our time at miyajima was followed by a visit to another island – naoshima. this was a very different experience – naoshima is an art island.
naoshima was one of david and my favourite places, and i really wished we’d had more time to explore both it and some of the other art islands in the seto inland sea.
naoshima is largely funded by the benesse foundation and the art projects were initiated as way to breathe new life into an island with a declining economy and population. today it is home to a number of museums and galleries as well as many wonderful pieces of public art, some of the first of which you see are the wonderful spotty pumpkins which have been created by yayoi kusama.
if you have the chance to visit naoshima, the place i really recommend you visit is the chichu museum. photography is not allowed inside this wonderful museum but you can see some pictures and learn about it here. built in 2004 it is entirely underground. and yet it is lit entirely by natural light. the design by tadao ando, who has also built other buildings on the island, is inspiring, breathtaking and provocative - he will tease and charm you as you explore and encounter the artworks it contains.
if i get chance to go back i will visit chichu museum again as well as any of the other spaces that ando has designed (the lee ufan museum is, i think, the newest but he has also designed benesse house which contains an interesting gallery and a madly expensive hotel). i’d also like to visit naoshima bath, the local onsen which has been created by artists and was recommended by a friend. sadly we ran out of time this visit.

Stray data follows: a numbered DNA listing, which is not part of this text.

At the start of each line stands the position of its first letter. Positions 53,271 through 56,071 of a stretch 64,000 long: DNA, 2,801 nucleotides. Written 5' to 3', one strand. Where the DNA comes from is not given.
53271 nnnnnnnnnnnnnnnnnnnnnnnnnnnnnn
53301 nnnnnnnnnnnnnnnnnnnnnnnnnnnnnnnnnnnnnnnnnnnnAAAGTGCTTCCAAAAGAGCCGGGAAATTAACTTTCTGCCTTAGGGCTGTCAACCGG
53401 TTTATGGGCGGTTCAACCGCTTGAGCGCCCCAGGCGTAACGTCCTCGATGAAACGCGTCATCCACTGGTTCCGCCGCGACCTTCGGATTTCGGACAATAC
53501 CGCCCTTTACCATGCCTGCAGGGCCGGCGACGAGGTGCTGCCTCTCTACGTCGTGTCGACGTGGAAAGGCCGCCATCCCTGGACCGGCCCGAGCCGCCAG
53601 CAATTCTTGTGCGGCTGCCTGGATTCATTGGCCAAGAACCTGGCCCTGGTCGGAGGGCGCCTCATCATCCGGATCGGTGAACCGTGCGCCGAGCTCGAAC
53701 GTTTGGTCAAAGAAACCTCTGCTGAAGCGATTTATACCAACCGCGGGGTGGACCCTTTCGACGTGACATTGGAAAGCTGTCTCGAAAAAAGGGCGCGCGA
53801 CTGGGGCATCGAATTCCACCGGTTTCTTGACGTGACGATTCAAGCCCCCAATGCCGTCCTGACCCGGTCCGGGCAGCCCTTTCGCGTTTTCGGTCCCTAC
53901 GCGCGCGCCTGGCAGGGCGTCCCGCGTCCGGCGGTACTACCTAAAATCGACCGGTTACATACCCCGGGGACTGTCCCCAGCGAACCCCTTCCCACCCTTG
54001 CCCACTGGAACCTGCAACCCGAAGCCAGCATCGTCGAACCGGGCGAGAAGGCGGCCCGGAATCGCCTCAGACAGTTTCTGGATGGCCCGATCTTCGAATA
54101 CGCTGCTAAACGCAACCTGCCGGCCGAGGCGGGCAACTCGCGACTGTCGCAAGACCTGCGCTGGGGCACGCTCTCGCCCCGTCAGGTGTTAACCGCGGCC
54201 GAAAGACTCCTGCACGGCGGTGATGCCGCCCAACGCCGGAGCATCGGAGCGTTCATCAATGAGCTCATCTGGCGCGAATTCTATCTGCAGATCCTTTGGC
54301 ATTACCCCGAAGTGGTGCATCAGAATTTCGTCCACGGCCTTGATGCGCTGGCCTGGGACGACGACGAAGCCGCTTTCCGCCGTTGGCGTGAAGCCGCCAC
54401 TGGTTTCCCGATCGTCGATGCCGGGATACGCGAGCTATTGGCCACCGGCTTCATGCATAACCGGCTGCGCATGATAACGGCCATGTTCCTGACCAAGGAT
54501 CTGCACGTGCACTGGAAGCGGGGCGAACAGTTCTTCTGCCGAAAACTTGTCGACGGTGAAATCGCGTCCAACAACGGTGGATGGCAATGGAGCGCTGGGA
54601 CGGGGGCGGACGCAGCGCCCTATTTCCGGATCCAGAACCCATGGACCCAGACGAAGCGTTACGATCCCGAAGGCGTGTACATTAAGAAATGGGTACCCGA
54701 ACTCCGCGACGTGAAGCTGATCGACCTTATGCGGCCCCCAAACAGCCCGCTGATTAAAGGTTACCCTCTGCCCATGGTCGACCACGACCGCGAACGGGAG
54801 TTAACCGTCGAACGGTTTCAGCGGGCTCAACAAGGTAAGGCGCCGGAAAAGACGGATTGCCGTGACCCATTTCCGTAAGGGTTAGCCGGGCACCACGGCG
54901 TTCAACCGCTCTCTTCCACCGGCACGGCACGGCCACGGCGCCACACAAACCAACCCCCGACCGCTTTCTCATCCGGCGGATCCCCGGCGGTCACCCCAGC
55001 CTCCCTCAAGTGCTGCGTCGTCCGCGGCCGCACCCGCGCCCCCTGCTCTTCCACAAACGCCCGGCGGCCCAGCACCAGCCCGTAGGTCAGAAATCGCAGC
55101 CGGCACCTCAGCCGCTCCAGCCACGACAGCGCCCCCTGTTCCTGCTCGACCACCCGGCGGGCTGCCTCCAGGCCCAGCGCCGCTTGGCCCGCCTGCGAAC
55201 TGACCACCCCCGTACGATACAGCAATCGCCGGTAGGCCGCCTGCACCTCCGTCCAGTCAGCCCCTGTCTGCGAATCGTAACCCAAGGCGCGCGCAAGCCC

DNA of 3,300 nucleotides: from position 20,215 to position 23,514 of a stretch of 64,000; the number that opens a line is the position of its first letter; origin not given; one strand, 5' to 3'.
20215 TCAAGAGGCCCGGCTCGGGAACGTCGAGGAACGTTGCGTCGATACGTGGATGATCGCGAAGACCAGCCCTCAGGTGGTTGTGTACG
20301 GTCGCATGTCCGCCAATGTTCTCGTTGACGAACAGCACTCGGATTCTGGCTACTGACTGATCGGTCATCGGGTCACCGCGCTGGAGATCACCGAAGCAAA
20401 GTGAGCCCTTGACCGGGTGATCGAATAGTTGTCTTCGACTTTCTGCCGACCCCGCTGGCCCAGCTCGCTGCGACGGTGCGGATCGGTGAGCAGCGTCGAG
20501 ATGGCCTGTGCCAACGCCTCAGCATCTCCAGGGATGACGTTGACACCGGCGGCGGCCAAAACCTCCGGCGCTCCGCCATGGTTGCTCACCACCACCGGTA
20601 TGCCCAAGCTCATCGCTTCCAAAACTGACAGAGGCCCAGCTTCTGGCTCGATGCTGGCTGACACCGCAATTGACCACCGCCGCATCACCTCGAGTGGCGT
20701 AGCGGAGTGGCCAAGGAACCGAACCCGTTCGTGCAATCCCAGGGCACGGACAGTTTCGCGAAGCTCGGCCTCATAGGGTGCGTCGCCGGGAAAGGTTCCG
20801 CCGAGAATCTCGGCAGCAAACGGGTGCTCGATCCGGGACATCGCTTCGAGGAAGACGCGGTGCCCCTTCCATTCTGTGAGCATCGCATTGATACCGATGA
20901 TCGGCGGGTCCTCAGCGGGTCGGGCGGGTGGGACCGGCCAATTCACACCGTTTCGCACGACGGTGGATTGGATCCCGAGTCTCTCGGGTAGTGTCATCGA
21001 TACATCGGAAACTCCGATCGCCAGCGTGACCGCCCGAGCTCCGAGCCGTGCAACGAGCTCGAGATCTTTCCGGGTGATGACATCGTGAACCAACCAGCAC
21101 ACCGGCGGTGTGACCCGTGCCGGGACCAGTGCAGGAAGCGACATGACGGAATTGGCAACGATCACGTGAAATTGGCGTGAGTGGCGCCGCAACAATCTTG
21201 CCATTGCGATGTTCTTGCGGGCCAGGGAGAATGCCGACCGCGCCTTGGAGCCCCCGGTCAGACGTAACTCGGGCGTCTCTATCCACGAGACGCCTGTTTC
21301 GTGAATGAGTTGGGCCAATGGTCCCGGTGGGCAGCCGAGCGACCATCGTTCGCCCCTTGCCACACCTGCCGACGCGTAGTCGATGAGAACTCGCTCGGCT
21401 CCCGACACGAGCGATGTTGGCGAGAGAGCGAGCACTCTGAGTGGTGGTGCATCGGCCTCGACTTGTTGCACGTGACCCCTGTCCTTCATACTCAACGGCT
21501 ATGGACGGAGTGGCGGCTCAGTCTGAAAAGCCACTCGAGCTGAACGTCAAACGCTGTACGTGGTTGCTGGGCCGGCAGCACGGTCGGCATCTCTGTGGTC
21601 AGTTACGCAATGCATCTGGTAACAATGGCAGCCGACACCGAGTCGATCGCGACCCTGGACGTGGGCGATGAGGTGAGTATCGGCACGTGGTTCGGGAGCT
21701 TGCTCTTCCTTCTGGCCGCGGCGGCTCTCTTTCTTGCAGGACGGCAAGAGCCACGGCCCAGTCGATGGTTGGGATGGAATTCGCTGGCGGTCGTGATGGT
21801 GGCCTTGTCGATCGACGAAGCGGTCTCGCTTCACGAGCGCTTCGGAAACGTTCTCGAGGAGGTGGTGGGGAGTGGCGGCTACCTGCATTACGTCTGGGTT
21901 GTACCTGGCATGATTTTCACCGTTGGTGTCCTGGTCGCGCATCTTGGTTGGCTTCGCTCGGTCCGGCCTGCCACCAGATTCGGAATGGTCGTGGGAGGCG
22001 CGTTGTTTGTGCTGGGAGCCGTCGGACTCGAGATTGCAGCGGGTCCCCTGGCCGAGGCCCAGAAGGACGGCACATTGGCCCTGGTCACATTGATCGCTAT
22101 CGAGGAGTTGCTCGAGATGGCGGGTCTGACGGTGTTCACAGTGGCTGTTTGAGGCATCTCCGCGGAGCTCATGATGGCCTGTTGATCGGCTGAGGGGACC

as i mentioned, staying on naoshima can be very expensive – we stayed in okayama and did a day trip (it’s a bit of a faff, involving two trains and a ferry but very manageable and the okayama train station staff will give you a timetable with train and ferry times on it so you know what to expect), which gave us the opportunity to explore another town. okayama is home to a very beautiful garden – korakuen – which is apparently one of the top three gardens in the country.
okayama was also where we had the opportunity to try takoyaki, round ball-shaped pancakes containing octopus. we had these at a wonderful restaurant near our hotel called teppan ku-ya – we sat at the bar and watched as food was grilled and octopus balls created. the takoyaki reminded me of spanish croquetas, which are made with a béchamel sauce and studded with ham.
here the balls had more variety of flavour – a mix of ingredients was added to the batter, octopus being the one consistent item. making them seemed to be a real skill, with our bowler-hatted chef giving them her full attention for c20 minutes for each batch, turning them regularly so the batter cooked through, a rounded shape was created and a crispy exterior developed. i loved it and would be keen to see if london can offer anything similar.